Perhaps the biggest advantages brokers have with the current language is its ambiguity, as well as the DOL’s insistence that the Department will rely on arbitration and adjudication when it comes to enforcement. “The problem with the loophole is that brokers would effectively have to weigh conflict-of-interest fees vs client’s best interests and that’s based on facts and circumstances,” says Ary Rosenbaum of The Rosenbaum Law Firm P.C. located in Garden City, New York. “So there isn’t a definitive answer and that’s going to be a problem that will eventually be litigated.”

It doesn’t take a vivid imagination to see the brokerage industry’s best line of defense when it comes to arguing whether they have violated the BICE. “Simply because the adviser receives fees in a conflicted investment transaction, say for instance the sale of an investment product from which the adviser receives a sale commission, does not mean that the investment was not in the client’s best interest,” says Miller. “Presumably, many of the transactions in which advisers have earned conflicted fees over the years were nonetheless good for the investor client. Conflicts don’t automatically mean the investment advice was not in the client’s best interest and otherwise unsound. Conflicts simply create an incentive to modify the advice out of the adviser’s self-interest. To be in the client’s best interest, the investment must serve the client’s investment objectives and goal as well as or better than investment options in which the adviser had no conflict-of-interest.”

Any number of ancillary reasons exist which can help justify why a conflicted product might be in the client’s “best interests.” Dunne says, “As mentioned above, the advisor is saying, ‘Sign this BICE document and I will be providing you something that you need that is better than what you were receiving before, it helps you more than what you had before, and this is how I will be paid.’ Maybe this is additional services like tax planning, cash flow planning, estate planning, or other valuable advice. Maybe it is access to more sophisticated investments to achieve the investor’s goals like alternative investments in an IRA to enhance diversification or enhanced returns. Most qualified retirement plans offer a limited number of investment choices, whereas within IRAs there is more choice. Maybe the consolidation of the investor’s retirement assets represents added value to the investor which is the intention of the advisor. But realistically, few people really read contracts. No matter what, investors still need to have done their homework to determine what advice they need and by whom and at what cost.”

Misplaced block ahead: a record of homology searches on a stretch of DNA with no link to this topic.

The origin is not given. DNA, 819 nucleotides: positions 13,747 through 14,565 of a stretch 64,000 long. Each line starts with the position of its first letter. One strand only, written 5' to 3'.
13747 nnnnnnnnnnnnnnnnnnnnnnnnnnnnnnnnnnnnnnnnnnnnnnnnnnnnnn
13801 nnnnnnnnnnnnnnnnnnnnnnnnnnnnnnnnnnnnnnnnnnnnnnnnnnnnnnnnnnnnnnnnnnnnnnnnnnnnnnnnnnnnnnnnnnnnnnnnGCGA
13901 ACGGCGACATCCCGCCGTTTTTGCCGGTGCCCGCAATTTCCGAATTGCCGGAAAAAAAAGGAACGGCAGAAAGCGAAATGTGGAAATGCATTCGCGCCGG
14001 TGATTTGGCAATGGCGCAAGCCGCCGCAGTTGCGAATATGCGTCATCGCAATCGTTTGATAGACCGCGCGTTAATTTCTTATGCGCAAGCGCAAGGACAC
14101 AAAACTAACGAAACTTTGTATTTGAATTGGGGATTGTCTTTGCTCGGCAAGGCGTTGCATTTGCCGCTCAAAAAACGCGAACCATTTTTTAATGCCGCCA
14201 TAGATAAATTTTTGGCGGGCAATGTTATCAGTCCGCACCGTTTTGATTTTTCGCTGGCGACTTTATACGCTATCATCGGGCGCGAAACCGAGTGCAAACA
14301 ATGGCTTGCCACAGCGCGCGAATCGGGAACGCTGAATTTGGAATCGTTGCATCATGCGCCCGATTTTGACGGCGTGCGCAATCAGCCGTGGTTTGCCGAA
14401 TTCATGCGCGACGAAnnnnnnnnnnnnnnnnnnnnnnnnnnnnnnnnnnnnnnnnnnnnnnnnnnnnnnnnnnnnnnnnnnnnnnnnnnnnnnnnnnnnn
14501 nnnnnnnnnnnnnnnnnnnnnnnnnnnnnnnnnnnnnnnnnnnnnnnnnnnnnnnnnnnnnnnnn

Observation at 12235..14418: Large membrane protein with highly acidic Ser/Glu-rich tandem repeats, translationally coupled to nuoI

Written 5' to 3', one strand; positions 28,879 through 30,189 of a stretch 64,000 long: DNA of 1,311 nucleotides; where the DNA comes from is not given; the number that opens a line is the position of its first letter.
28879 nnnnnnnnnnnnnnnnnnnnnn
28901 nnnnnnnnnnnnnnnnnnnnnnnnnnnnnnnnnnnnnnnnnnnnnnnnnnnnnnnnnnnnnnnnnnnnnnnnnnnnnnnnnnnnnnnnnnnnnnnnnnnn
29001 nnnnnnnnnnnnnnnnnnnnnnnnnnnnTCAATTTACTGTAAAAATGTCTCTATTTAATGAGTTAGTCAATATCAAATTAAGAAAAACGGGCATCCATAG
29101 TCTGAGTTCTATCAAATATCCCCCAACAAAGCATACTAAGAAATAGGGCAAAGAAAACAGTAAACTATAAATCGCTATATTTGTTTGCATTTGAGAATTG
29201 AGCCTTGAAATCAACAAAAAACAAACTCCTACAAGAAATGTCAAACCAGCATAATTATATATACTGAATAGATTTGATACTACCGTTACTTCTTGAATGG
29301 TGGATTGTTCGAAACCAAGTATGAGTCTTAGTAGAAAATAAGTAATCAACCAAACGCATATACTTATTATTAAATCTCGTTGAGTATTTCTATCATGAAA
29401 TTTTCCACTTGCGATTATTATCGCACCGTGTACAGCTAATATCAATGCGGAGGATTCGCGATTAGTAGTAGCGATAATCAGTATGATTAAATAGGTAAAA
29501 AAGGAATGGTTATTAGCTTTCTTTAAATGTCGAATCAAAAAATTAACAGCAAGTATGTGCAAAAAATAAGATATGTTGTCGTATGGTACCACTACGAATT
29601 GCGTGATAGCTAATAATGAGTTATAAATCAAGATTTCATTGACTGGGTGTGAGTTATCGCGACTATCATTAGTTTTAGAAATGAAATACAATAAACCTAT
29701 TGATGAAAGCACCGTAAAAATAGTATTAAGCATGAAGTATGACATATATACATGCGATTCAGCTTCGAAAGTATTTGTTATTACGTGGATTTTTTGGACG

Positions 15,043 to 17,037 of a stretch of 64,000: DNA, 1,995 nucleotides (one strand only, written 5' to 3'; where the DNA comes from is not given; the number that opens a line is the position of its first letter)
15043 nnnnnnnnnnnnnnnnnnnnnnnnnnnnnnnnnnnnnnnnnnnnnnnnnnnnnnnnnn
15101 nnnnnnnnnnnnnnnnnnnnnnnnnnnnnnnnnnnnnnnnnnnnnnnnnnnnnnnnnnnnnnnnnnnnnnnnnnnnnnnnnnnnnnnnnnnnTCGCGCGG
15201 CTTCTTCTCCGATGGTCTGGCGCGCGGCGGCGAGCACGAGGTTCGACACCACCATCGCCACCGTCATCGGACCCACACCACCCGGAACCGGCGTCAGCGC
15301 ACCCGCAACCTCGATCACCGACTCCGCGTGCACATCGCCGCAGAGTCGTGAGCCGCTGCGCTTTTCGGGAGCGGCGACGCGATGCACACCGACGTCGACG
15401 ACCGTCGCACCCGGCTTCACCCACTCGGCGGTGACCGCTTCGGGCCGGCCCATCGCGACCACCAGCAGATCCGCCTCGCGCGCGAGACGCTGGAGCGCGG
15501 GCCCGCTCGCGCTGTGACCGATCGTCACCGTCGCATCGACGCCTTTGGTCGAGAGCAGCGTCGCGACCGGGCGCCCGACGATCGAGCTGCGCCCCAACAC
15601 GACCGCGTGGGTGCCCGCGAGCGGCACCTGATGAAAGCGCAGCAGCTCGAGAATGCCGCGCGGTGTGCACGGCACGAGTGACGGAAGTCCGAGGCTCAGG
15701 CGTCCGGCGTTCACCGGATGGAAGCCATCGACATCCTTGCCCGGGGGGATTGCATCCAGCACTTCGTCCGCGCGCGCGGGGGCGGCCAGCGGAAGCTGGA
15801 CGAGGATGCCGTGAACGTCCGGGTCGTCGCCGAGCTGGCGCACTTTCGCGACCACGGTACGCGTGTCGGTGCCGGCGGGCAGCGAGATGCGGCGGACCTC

Despite the apparent ease for brokers to defend themselves, there is still a cost associated with the defense. Someone will have to bear that cost, and that someone is likely to be the client. “The big problem for advisers with the BICE specifically and the DOL Rule in general is that they are liable for any damage to the client due to breach of the BICE,” says Miller. “The rule effectively creates a private right of action, giving the client an opportunity to sue the adviser anytime the client has lost money on an investment that no longer looks like one made in the client’s best interest. The rule expands adviser liability. Clients will find greater opportunity to hire private lawyers to pursue recoveries against advisers. The cost of investment advice will go up to cover the cost of that liability.”